From a technical point of view there are two essential things to solve or create when writing a novel. The first is the invention of the narrator. I think the narrator is the most important character in a novel. In some cases this importance is obvious because the narrator is also a central figure, a central character in the novel. In other cases, the narrator is not a character, not a visible figure, but an invisible person whose creation is even more complicated and difficult than the creation of one of the characters.
"The problem with novels is you can spend a whole year writing one and it might not turn out well because you haven’t learned to write yet. But the best hygiene for beginning writers or intermediate writers is to write a hell of a lot short of stories. If you can write one short story a week, doesn’t matter what the quality is to start, but at least you are practicing. And at the end of the year you have 52 short stories. And I defy you to write 52 bad ones. It can’t be done. At the end of 30 weeks or 40 weeks or the end of the year all of sudden a story will come that is wonderful. That is what happened to me. I started writing when I was 12 and I was 22 before I wrote my first decent short story. That is a hell of a lot of writing, a million words, because I was doing everything wrong…Write short stories and you will be in training and you’ll learn to compact things, you’ll learn to look for ideas, and the psychological thing here is that every week you’ll be happy. At the end of the week you’ll have done something. But in a novel you don’t know where the hell you are going. At the end of a week you don’t feel all that good…I waited until I was 30 before I wrote my first novel. That was “Farenheit 451,” it was worth waiting for. I was fearful of novels. I recognized the danger of spending a year on something that might not be very good. And your second novel might not be very good, and your third one. But on the meantime you can write 52 or 104 short stories, and you are learning your craft; that’s the important thing."
See the lecture from where this quote came from here.
If you’re not lying awake at night worrying about your novel, the reader isn’t going to, either. I always know that when I get a good night’s sleep, the next day I’m not going to get any work done. Writing a novel is like working on foreign policy. There are problems to be solved. It’s not all inspirational.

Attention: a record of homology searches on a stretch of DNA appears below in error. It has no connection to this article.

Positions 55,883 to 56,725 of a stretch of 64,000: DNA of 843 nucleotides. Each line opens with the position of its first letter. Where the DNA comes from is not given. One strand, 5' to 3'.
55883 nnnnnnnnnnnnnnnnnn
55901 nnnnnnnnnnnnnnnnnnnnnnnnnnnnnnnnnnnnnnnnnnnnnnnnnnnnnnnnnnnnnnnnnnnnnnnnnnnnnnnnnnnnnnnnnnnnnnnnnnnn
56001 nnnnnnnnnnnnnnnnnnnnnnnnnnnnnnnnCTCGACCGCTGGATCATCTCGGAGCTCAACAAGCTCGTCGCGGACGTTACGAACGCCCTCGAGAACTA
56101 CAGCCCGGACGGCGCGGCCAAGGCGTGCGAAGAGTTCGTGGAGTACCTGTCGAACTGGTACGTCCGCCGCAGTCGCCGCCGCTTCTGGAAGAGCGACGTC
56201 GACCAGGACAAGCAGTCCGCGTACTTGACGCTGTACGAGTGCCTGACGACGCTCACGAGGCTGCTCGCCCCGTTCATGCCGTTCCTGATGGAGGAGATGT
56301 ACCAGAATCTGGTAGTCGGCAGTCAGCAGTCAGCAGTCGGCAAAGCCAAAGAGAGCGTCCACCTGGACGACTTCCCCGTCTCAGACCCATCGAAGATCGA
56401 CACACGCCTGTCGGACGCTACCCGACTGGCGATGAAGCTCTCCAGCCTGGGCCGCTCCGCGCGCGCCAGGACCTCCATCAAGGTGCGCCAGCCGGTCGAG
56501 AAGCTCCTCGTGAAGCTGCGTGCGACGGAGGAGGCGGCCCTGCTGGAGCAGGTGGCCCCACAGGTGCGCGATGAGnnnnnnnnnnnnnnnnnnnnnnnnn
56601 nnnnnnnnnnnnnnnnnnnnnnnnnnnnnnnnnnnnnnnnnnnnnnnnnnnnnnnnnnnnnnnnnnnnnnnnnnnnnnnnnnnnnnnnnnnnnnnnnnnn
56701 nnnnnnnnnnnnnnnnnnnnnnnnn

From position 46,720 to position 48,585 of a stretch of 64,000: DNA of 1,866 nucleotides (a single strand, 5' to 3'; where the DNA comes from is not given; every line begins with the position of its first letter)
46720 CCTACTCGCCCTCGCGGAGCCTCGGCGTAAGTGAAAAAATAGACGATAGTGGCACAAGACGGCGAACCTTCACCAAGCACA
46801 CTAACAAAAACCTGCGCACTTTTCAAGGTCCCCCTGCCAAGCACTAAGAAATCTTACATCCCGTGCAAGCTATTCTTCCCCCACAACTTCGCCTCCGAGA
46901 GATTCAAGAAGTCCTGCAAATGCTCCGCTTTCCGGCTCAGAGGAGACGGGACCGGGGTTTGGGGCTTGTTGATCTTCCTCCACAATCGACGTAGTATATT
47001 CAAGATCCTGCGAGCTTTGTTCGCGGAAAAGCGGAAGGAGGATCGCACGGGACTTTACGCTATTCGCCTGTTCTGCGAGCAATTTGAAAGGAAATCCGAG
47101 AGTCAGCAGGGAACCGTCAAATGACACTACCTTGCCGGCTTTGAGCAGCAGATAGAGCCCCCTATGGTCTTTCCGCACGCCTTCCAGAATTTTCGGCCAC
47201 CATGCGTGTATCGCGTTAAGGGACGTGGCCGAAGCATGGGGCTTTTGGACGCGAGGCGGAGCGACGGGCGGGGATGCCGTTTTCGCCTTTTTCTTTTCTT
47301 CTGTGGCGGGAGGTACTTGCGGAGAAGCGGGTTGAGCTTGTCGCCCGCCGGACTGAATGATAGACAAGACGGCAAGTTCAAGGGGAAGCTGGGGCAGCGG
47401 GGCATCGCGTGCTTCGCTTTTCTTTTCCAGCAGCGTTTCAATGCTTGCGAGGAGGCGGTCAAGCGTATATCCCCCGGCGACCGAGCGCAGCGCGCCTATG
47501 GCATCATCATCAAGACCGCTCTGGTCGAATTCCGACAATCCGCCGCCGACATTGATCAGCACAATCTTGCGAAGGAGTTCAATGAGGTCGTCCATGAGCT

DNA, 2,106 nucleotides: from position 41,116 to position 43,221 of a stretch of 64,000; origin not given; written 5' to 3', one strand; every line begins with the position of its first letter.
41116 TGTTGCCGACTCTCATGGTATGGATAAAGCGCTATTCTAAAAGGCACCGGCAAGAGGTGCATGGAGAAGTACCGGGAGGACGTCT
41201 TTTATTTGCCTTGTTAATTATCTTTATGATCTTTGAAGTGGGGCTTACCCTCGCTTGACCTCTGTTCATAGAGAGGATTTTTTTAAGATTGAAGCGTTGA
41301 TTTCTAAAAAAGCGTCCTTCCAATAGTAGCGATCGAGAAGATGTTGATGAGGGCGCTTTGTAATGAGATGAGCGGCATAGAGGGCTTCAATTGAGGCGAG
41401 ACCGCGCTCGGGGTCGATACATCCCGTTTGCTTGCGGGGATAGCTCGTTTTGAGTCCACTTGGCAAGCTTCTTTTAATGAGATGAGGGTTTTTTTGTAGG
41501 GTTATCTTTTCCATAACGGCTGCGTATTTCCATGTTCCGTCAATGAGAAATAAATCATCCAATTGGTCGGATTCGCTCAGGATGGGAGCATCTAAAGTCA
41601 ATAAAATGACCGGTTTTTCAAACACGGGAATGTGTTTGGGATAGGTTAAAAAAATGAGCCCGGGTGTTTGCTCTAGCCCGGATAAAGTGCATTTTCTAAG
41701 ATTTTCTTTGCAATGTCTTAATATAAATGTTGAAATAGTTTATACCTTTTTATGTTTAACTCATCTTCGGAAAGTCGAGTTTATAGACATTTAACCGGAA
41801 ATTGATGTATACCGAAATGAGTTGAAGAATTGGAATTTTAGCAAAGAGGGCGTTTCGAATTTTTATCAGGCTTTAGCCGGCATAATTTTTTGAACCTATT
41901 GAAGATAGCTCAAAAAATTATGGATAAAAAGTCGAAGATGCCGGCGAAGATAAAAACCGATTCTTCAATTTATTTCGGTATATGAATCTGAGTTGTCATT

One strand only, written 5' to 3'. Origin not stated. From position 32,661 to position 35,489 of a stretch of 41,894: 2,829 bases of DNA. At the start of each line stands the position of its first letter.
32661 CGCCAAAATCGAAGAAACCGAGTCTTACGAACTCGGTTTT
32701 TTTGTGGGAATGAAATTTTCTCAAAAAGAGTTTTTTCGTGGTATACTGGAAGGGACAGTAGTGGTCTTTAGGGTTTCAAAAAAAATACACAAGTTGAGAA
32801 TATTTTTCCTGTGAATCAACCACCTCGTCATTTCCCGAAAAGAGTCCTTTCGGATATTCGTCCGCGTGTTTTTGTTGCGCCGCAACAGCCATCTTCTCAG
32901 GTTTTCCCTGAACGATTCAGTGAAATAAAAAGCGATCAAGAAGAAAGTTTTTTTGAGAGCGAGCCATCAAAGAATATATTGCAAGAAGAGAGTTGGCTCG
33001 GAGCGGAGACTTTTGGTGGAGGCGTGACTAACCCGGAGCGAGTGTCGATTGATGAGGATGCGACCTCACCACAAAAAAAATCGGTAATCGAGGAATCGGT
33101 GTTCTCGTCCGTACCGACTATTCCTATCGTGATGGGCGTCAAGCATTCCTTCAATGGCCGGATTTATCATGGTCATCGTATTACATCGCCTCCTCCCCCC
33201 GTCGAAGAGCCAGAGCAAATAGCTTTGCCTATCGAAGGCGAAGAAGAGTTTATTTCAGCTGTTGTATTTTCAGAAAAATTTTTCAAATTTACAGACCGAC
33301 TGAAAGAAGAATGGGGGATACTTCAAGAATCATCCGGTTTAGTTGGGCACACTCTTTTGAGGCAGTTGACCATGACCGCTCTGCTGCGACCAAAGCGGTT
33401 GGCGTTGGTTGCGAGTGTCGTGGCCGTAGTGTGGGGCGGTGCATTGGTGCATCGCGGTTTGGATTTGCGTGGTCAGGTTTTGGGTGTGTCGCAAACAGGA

But novels are never about what they are about; that is, there is always deeper, or more general, significance. The author may not be aware of this till she is pretty far along with it. A novel’s whole pattern is rarely apparent at the outset of writing, or even at the end; that is when the writer finds out what a novel is about, and the job becomes one of understanding and deepening or sharpening what is already written. That is finding the theme.
The novel was forbidden in the Spanish colonies by the Inquisition. The inquisitors considered this literary genre, the novel, to be as dangerous for the spiritual faith of the Indians as for the moral and political behavior of society and, of course, they were absolutely right. We novelists must be grateful to the Spanish Inquisition for having discovered before any critic did the inevitable subversive nature of fiction. The prohibition included reading and publishing novels in the colonies. There was no way naturally to avoid a great number of novels being smuggled into our countries; and we know, for example, that the first copies of Don Quixote entered America hidden in barrels of wine. We can only dream with envy about what kind of experience it was in those times in Spanish America to read a novel—a sinful adventure in which in order to abandon yourself to an imaginary world you had to be prepared to face prison and humiliation.